Summary:

As expected, the Warner Music Group (NYSE: WMG) quarter ending Sept. 30 proved to be a challenge: The company booked revenue of $869 million…

As expected, the Warner Music Group (NYSE: WMG) quarter ending Sept. 30 proved to be a challenge: The company booked revenue of $869 million, up 2 percent from last year’s $854 million, although on a constant-currency basis, revenue would have declined by 2 percent. Net income slid to $5 million ($.03 per share) during the company’s fiscal Q4, from $12 million ($.08) in the year-ago period. Digital helped make up for weakness in physical sales, as revenue hit $130 million, up 25 percent from last year’s $104 million, and 9 percent higher than the previous quarter. Digital accounts for 15 percent of the company’s total revenue, which is roughly where it stood last quarter.

– Recorded music sales grew by .7 percent to $736, though again, there would have been a slight decline if not for currency effects. Domestic recorded music revenue grew by 7.6 percent, while international slipped 6.3 percent. This was the same story as last quarter, but the company says this isn’t a trend, but rather a matter relating to the timing of albums of certain popular artists in each region. In other words, last year’s lineup of releases was particularly weak in the US.

– Music publishing revenue grew by 7 percent to $137 million, although most of this was due to currency. Digital publishing revenue came to $7 million.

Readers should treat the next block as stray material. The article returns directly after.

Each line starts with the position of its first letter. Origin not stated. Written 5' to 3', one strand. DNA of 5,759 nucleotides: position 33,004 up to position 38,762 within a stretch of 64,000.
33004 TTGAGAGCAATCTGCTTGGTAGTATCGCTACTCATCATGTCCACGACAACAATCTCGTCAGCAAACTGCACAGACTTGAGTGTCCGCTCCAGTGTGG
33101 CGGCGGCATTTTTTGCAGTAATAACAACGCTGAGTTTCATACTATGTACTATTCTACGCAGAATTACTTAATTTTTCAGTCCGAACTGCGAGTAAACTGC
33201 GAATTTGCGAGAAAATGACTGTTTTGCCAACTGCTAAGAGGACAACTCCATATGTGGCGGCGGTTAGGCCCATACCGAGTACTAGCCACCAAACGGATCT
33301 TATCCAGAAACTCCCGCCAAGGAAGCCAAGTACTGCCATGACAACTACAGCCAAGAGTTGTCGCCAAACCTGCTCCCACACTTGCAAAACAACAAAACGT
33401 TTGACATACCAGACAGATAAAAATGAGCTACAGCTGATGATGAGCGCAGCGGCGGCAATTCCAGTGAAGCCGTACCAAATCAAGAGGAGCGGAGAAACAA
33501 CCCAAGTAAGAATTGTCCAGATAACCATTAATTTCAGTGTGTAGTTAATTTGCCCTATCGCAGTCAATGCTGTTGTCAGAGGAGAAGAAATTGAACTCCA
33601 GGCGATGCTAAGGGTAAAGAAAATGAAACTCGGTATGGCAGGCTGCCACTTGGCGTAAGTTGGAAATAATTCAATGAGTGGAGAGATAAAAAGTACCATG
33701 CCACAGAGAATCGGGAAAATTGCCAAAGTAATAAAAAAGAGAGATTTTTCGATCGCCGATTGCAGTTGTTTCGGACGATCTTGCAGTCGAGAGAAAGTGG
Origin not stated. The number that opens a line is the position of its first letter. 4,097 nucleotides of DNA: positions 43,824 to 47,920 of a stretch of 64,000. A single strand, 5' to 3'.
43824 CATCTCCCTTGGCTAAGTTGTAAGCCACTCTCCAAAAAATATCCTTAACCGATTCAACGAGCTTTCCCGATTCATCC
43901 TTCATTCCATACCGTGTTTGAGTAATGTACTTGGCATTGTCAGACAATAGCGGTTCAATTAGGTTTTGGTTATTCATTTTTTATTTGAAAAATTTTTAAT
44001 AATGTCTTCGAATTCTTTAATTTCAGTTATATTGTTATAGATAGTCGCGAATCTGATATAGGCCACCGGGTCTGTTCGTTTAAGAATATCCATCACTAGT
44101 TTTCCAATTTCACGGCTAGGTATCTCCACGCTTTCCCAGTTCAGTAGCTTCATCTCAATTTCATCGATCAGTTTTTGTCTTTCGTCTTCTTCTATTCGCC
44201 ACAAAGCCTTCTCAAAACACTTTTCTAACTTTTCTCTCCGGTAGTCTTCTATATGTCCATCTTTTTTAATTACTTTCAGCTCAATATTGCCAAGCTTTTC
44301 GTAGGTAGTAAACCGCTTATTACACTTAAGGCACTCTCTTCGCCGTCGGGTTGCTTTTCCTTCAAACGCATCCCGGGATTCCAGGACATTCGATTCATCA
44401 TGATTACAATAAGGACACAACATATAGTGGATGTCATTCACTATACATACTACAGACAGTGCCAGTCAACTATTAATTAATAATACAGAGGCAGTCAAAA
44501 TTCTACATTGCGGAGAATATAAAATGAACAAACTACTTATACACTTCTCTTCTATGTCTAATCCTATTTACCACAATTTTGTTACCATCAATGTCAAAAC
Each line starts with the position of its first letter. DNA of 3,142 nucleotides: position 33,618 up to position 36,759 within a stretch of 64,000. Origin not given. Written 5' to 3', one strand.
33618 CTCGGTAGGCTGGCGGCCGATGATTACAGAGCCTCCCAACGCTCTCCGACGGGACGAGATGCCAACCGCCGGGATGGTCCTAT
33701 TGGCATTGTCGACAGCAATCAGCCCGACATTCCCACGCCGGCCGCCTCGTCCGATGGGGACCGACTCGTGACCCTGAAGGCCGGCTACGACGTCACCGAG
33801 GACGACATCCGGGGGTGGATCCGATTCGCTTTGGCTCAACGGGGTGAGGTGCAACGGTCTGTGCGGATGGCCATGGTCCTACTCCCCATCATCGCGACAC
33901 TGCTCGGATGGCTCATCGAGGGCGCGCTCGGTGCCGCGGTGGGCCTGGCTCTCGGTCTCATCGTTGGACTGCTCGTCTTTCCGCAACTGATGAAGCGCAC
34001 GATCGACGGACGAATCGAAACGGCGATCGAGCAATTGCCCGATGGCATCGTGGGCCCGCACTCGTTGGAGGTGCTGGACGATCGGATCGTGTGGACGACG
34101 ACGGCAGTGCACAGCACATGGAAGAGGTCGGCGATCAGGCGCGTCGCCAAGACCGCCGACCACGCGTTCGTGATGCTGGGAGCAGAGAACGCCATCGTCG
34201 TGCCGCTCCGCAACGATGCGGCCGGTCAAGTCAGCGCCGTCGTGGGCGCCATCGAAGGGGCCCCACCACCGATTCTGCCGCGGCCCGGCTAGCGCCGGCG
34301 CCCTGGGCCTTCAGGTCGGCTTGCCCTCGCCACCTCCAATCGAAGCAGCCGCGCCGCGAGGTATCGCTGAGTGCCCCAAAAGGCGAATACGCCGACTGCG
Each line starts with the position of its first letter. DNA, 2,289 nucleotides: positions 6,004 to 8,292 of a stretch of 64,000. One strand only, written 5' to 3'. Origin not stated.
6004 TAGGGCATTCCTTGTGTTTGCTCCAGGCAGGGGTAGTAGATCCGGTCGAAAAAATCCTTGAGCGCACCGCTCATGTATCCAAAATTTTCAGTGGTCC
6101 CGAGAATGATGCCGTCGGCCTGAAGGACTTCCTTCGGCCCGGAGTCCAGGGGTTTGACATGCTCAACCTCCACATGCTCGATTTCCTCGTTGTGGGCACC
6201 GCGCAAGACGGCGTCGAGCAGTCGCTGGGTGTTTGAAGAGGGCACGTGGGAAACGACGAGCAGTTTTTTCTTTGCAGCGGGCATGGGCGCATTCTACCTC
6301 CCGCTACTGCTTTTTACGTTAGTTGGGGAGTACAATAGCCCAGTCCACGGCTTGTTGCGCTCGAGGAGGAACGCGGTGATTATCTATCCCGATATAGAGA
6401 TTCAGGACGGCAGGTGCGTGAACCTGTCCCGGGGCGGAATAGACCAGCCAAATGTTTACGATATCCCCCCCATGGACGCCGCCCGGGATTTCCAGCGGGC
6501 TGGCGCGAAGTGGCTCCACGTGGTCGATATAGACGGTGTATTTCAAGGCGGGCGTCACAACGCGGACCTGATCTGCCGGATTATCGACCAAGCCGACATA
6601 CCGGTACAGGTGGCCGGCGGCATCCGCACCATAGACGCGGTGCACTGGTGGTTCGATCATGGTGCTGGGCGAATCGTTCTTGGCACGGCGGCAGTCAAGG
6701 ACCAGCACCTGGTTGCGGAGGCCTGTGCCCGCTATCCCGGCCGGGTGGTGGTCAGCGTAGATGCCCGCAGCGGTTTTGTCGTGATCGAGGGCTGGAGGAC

– Results included $9 million in restructuring charges and a $12 million gain from the Bertelsmann/Napster (NSDQ: NAPS) settlement.

Release | Webcast

Conference Call: The theme of the call: Warner Music is not a record label, but, as they’ve been saying for some time, a “music-based content company”, even if current results don’t actually reflect that yet. Still, said CEO Edgar Bronfman, Jr., “We have the right strategy in place to effectively navigate in these trying times.” The company remains committed to “nurturing all facets of artists’ careers,” including artist management, touring and merchandise. In fact, the belief is that the role of the label music-based content company will expand, as the overall consumption of music expands. In the meantime, the company is disappointed with the pace of digital growth, particularly mobile, though there’s hope that this will improve. Bronfman cited the iPhone (and new competing devices) as a positive for mobile music.

Ancillary revenue: Already, non-music sales (merchandise, touring) represent 5 -15 percent of music revenues in some Asian markets, although the company isn’t giving any indication of where this is expected to grow to, or what the breakdown will look like in the US. Bronfman insisted that these shouldn’t be called ancillary businesses, as they’re core to the WMG model.

Industry fees: The company obviously won’t comment directly on reports that EMI is interested in in cutting its fees to industry groups, but Bronfman offered some vague comments on WMG’s own plans: “We constantly evaluate our contribution to the trade organizations… there will be discussion around IFPI and RIAA.” “We continue to evaluate that situation.” For now, though, the company likes the work that RIAA and IFPI do.

Relationships with artists: An analyst asked what WMG has to offer established, mainstream artists that presumably don’t need a label keep their profile high. Not much of an answer to this, except that WMG can help them with all aspects of their career. See: Led Zeppelin, Sinatra, Grateful Dead. As for Madonna: just too expensive to keep her.

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